Saving patterns in the low-interest-rate setting – results of the 2016 PHF summer survey Research Brief | 12th edition – April 2017
Households in Germany are expecting interest rates to stay low over the relatively long haul, with many intending to adjust their saving behaviour in response. These are two of the key findings from the 2016 Panel on Household Finances (PHF) summer survey.
The outbreak of the global financial crisis in 2008, induced a long-standing decline in interest rates on savings deposits, which are now entrenched at a low level. The persistent low-interest-rate setting was therefore the focal point of the Bundesbank's 2016 Panel on Household Finances (PHF) summer survey. Following an evaluation of the survey, we find that the protracted spell of low nominal interest rates has been increasingly impacting on households’ interest rate expectations: last year, 96.5% of households expected interest on savings to remain low for at least another year. This contrasts with only 65.4% in 2014. On the other hand, the share of households expecting interest rates to rise within the space of one year is down from 10% to 3.5%. In 2016, a majority of households (58%) was even expecting interest rates to stay entrenched at a low level for at least three more years. Are these distinct changes in interest rate expectations a sign that households have also adapted their saving behaviour?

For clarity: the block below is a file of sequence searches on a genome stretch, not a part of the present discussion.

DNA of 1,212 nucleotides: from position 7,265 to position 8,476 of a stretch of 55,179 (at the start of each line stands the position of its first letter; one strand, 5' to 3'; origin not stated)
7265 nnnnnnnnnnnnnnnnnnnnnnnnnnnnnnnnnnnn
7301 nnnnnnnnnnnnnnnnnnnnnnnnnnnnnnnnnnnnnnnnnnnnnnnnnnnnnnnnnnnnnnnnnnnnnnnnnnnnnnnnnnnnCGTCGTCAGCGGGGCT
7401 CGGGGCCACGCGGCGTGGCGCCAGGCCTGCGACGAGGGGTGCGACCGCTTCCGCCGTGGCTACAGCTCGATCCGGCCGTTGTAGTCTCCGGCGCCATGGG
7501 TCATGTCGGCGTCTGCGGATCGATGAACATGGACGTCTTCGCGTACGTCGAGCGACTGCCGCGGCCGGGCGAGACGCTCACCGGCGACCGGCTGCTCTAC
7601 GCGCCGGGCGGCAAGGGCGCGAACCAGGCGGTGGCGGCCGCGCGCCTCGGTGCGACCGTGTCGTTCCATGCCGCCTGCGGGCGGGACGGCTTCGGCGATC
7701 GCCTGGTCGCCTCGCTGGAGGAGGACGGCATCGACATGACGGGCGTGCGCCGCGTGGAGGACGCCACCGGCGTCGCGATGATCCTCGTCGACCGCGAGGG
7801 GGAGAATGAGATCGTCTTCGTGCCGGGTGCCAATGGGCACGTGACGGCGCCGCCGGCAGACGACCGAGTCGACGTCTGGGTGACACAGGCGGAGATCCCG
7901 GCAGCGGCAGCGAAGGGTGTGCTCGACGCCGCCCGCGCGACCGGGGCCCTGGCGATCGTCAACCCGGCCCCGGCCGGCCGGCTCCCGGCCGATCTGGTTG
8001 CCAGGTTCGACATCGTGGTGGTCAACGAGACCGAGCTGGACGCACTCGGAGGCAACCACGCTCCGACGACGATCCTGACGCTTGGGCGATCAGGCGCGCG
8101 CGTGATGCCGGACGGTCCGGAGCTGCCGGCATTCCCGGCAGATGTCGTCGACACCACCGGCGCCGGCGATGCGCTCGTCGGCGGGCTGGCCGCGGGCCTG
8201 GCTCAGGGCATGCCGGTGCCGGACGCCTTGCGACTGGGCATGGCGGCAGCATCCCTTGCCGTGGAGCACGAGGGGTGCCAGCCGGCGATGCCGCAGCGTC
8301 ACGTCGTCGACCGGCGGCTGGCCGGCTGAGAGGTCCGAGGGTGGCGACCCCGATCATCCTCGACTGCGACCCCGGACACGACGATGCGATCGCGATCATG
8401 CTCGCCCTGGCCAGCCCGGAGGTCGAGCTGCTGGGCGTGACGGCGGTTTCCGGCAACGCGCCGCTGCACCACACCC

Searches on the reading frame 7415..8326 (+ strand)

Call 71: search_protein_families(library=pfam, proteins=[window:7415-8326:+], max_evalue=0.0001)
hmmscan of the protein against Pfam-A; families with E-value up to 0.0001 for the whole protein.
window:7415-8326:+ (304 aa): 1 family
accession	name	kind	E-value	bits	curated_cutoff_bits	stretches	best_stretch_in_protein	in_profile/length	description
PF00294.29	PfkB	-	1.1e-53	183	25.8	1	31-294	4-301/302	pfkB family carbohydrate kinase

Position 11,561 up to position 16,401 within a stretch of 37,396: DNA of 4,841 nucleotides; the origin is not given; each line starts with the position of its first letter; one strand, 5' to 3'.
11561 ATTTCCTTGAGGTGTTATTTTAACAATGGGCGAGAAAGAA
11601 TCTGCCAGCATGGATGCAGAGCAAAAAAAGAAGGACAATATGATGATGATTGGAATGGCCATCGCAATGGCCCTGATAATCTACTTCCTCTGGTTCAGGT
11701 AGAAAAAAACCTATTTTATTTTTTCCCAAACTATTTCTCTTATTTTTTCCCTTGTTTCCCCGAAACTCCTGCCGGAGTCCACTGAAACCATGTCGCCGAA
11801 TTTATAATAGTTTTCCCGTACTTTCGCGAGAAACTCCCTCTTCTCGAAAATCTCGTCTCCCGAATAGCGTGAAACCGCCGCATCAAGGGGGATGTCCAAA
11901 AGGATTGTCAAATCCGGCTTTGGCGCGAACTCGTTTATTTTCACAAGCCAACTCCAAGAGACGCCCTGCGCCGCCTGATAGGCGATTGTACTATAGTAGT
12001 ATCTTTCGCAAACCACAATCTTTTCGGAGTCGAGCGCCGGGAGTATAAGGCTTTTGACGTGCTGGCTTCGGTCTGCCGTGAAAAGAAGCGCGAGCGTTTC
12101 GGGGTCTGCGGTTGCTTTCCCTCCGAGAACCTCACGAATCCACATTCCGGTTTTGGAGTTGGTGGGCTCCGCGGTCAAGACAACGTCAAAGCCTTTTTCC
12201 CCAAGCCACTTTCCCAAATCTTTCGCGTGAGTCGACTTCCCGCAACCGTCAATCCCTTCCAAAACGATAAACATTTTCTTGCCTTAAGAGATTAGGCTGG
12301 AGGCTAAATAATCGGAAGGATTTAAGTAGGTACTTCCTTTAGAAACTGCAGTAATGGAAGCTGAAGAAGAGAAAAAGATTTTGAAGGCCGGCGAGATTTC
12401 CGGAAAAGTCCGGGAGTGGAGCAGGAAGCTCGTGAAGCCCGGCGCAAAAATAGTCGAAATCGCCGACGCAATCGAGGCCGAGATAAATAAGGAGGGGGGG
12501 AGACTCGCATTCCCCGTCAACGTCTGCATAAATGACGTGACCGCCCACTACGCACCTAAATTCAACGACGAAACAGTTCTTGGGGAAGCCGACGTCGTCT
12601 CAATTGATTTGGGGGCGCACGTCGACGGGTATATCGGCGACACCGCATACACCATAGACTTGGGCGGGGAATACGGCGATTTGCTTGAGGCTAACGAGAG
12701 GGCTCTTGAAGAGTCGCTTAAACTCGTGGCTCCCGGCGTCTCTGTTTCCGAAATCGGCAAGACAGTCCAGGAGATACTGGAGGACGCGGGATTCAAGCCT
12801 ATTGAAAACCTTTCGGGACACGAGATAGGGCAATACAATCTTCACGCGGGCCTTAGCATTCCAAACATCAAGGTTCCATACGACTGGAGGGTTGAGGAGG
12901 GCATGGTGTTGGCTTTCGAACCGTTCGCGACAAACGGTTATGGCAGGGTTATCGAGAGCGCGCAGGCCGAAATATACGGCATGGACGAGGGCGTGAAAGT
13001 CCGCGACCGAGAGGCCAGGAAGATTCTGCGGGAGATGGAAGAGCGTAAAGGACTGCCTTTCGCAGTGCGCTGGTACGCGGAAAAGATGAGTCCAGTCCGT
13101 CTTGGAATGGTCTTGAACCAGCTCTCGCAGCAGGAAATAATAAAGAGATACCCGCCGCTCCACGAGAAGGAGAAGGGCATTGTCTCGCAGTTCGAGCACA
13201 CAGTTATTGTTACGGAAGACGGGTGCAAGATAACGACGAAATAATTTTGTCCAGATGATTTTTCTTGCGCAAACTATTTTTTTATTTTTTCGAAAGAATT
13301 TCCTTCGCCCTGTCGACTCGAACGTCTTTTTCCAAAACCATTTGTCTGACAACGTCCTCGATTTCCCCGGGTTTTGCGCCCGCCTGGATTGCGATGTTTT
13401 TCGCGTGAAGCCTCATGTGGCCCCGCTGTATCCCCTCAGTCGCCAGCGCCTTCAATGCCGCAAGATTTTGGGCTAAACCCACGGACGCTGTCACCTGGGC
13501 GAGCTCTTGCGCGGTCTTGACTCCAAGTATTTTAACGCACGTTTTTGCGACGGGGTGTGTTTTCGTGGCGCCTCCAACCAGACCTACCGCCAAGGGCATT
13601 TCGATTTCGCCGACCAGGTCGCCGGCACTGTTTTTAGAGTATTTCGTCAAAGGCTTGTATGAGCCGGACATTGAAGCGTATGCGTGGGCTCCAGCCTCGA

More than twice as many households adjusted their saving behaviour as in 2014